Cecil and Peggy had a farm auction in December of 1964, sold the farm and moved to Byron, Nebraska early in 1965 where Cecil leased a tavern and ran it for a couple of years. Often during this time Peggy would work the tavern during the day and Cecil would shear sheep or work various other jobs. A month after their move to Byron, Andrea Rose was born on February 15, 1965. Cecil bought an empty building on main street in Byron and moved the tavern to that building. He received a liquor license and built a big dance floor and beer garden and had dances about once a month.
Still while living in Byron, Cecil and Peggy received their last two children, Matthew Lon born June 15, 1966 and Beth Marie born April 26, 1968.
After seven years in Byron, in 1971 Cecil again became restless and they sold the tavern and home and made plans to move to Mankato, Kansas where the couple purchased Dreamliner Motel.Their oldest daughter Charline, married Wayne “Dink” Snyder that year on July 21 in Hebron, Nebraska. He was the son of Kenneth “RED” and Maxine HOLMES Snyder of Superior, Nebraska and was serving as a marine during the Vietnam war and was deployed at the time. They moved the family in the September of that year to the apartment attached to the motel.
The children started the school year in Mankato in August. Jeff and Susan were sophomores in high school. They would get the children up at 3 in the morning and Cecil would drive them to the Lovewell lake where they would meet the bus and ride to school from there. It made for very long days as it would be nearly 6 in the evening before they got home. Annie (Andrea) was only in the first grade, and would fall asleep on the bus on the way home and Susan would carry her to the car where Cecil would be waiting for the children.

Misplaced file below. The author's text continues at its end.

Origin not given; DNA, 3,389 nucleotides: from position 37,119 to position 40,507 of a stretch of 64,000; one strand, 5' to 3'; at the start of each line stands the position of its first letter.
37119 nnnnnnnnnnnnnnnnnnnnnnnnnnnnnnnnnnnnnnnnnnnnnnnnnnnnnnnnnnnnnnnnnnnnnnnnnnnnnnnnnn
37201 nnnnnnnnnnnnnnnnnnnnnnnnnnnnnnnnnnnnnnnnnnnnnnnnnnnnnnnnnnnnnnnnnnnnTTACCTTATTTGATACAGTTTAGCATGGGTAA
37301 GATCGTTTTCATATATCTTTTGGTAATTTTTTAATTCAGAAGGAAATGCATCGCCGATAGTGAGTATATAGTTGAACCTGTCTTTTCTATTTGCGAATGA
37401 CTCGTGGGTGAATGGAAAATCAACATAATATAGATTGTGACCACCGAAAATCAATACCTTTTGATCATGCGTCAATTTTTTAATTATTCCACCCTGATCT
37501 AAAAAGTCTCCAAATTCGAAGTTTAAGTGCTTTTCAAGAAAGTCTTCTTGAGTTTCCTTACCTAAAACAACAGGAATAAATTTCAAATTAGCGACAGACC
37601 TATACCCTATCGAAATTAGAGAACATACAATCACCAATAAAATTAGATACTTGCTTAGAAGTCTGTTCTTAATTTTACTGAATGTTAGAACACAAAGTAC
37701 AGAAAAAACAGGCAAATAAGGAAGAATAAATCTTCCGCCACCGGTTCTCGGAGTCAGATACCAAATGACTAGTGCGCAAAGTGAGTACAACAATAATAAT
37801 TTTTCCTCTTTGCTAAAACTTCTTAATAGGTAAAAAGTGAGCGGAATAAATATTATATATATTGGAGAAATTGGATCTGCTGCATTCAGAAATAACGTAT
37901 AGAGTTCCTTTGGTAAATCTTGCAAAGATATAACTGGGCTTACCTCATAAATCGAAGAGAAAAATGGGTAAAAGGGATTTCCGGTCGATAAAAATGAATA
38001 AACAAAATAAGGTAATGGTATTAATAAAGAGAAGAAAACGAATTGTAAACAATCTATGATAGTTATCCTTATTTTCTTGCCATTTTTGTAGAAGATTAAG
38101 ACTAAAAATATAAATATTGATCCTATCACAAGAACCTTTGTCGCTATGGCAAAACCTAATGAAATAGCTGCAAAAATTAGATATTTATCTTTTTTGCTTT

This business venture turned out to be a bad investment and after a long court battle, they bought a large Victorian home in Mankato and Cecil went to work at the Dubuque Packing plant until he opened up the first private club in Jewell County, Kansas and named it the Hideaway. He did very well here and employed his three oldest daughters, his wife and several others and after three years they sold the club, had an auction where they sold most of their belongings and moved to Missouri. By this time only the three younger children remained at home.
Jeff had started his own mechanic business in Mankato after he graduated high school in 1974, and Susan married Jack Alcorn son of Doyle and Barbara Alcorn on May 24, 1974 one week after her high school graduation. Henry graduated high school in 1976 and went to Beloit Vo Tech before he married Kimberly Elkins, May 25, 1980. She was the daughter of Bud and Kay Elkins. Angelia graduated high school in 1978 and married Roger Reiter on May 28, son of Arnold and Pauline Reiter. Clifford moved to Gordon, Nebraska where he worked putting up irrigation sprinklers.